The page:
Many Hawtins coming at ya

Nov 2, 2005 at 12:00 am

About 10 minutes into Transitions, you reach an initial point of surrender. You’ve been brought to this place via carefully constructed rises of blended sounds and rhythms, and further teased by melodic circles, all bathed in a thickening meshwork of digital goo. At this moment in the mix, Hawtin is stitching six tracks together, each supplying independent energy and drama to the whole. It’s almost unnecessary to go further in describing this process — it’s more fun when experienced — but the Berlin-based Windsorite takes it upon himself to move beyond any musical borders. In fact, this 96-minute mix-CD already elevates documented DJ art to heights that haven’t previously been scaled.

The package comes with a DVD that shows song titles being added, dropped and mashed together. This is necessary because often he has six things going on simultaneously. So you can see and hear what’s riding on top, sizzling underneath or charging into the mix from around the bend.

Transitions is the third in a series of DE9 mixes that began with Decks, EFX & 909 in 1999. Two years later, it resumed with Closer to the Edit, until now considered the benchmark in digital-mix recording. That CD brought Final Scratch, a live performance program that combines analog and digital technologies, to the fore; on Transitions, Hawtin showcases Ableton Live and ProTools software, reducing and remixing hundreds of sampled tracks, rolling out architecture you can dance to in 5.1 surround sound.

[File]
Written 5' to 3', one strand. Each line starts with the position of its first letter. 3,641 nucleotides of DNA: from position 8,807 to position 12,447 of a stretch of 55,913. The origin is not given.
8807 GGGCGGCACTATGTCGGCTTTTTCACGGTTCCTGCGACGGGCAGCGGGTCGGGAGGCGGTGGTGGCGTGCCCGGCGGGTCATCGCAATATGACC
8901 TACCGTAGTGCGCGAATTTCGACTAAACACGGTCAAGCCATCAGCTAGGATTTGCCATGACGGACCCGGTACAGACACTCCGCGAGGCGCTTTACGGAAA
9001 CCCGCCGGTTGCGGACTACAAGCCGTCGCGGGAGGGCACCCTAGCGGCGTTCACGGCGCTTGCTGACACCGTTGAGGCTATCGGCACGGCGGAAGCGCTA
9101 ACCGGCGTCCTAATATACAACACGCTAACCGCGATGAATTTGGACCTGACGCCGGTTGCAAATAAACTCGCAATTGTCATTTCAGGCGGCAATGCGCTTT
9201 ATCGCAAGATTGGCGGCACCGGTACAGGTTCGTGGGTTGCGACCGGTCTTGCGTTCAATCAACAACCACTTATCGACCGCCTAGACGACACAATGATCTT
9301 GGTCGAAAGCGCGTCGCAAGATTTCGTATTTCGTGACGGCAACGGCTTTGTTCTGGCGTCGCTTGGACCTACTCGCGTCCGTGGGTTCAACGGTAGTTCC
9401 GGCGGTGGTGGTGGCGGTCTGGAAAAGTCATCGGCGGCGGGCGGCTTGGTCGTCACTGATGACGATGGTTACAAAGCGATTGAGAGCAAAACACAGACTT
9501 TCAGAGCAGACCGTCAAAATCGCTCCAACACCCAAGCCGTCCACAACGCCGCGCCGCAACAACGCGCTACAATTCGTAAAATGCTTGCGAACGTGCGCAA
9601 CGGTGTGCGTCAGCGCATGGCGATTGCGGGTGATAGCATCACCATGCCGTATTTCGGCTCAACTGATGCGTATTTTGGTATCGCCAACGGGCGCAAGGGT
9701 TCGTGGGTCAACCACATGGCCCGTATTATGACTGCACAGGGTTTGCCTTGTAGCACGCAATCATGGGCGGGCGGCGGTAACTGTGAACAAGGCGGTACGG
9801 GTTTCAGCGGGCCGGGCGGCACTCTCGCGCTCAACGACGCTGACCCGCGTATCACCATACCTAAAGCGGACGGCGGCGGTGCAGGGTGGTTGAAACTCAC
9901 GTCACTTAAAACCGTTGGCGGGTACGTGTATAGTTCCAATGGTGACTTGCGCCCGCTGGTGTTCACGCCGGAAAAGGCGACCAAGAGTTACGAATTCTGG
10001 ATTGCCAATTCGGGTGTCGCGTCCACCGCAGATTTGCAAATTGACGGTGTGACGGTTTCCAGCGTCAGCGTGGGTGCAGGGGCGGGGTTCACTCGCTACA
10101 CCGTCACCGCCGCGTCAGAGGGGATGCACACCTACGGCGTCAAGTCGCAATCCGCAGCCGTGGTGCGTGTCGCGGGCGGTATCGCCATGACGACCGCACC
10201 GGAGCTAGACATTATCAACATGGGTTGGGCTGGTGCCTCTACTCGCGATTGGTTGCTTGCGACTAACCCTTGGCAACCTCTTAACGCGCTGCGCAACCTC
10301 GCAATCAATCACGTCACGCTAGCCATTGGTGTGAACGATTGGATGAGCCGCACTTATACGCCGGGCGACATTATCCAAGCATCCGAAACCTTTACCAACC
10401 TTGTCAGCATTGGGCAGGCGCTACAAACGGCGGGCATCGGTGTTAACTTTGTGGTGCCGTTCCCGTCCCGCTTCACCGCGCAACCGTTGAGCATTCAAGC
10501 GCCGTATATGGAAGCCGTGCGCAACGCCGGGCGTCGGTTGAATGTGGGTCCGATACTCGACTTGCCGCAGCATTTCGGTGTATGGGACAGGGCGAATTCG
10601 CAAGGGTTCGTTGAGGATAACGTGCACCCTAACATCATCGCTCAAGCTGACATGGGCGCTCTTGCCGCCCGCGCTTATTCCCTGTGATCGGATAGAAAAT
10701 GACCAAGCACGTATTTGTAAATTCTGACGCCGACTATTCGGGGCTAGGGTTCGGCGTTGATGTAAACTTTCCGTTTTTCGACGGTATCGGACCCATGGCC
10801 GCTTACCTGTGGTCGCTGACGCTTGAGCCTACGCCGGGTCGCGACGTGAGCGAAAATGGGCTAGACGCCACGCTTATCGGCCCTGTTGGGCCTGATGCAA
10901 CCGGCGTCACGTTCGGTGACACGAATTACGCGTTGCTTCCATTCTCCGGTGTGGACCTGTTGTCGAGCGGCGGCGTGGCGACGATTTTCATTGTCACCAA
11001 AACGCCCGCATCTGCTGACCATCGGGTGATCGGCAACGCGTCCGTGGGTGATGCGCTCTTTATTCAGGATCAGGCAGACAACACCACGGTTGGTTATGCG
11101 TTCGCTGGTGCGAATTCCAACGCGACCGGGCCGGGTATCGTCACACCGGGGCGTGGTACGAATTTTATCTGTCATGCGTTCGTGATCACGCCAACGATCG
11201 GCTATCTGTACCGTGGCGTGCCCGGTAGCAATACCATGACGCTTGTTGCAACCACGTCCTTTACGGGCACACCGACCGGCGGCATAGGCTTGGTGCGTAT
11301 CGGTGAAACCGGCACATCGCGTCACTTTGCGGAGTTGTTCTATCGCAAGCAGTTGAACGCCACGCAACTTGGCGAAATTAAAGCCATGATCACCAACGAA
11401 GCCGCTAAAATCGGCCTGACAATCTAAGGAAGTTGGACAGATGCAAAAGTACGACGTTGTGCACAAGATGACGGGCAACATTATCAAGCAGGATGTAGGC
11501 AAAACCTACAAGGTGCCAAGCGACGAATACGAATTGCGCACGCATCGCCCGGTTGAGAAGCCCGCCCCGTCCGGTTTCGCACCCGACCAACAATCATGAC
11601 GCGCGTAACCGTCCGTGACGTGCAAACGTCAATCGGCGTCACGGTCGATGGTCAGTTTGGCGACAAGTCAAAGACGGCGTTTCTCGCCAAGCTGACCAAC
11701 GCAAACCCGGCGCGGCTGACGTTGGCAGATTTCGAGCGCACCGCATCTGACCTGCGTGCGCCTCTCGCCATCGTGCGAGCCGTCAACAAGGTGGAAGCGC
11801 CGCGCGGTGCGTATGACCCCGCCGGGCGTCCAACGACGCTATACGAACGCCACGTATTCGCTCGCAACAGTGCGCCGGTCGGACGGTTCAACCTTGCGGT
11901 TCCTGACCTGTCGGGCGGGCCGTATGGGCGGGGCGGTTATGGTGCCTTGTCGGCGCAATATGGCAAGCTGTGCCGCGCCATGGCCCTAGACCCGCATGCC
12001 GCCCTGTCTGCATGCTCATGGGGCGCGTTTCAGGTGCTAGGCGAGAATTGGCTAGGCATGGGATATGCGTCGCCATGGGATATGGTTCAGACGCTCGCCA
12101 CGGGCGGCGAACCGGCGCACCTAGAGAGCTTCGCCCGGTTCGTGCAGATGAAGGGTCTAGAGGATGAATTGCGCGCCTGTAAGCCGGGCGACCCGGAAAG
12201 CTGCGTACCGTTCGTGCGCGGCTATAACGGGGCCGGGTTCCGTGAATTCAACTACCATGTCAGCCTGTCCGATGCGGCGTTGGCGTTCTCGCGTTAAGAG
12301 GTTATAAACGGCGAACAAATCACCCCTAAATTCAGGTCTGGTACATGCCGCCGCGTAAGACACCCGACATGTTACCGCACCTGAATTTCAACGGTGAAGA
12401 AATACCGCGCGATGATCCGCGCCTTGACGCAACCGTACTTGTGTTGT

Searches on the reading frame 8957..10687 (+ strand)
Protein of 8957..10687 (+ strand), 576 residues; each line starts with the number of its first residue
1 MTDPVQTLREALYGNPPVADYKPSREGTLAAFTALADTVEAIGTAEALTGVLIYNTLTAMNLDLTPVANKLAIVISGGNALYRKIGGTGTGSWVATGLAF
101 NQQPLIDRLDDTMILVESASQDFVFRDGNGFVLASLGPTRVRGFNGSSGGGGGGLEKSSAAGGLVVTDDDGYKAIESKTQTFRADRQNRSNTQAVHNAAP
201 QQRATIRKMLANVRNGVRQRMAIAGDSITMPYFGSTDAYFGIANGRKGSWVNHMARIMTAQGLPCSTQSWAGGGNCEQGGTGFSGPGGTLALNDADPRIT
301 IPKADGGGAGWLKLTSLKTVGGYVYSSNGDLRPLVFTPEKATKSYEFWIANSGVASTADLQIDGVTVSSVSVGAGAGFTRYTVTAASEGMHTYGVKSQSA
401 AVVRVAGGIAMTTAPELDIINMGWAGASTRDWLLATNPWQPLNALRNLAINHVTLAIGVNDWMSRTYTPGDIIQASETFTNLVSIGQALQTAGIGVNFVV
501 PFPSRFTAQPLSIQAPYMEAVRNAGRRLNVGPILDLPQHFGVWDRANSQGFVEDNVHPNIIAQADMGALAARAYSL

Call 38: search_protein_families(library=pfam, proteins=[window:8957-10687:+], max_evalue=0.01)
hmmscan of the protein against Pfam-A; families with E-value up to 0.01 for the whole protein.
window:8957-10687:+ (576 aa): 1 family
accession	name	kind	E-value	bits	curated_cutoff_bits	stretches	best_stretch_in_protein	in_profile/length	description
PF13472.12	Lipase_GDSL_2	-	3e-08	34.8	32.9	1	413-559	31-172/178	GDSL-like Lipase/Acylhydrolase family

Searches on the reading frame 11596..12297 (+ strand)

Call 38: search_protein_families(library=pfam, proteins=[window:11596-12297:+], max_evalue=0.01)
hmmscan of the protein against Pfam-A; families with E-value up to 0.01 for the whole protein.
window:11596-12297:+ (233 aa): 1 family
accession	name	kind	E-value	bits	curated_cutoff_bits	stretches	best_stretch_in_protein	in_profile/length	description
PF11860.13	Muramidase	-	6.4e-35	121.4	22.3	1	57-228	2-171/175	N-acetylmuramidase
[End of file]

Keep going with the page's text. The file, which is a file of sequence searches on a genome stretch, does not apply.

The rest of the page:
The highlights are here, there, everywhere — and gone. But listen for edits of tracks by Detroiters Carl Craig, Rob Hood, Matthew Dear and the Detroit Grand Pubahs, whose “Dr. Bootygrabber” does exactly that about 40 minutes inside the matrix. Hawtin samples himself all over here, but to no better effect than on the closing suite combining a track by Plastikman (“I Don’t Know”) with another by Underground Resistance. He leaves us with several doubting questions, including: “Do I have a life/or am I just living?” and an answer born of faith, hope and clarity: “Just point yourself in the direction of your dreams ... and make your transition.”

Walter Wasacz writes about music for Metro Times. Send comments to [email protected].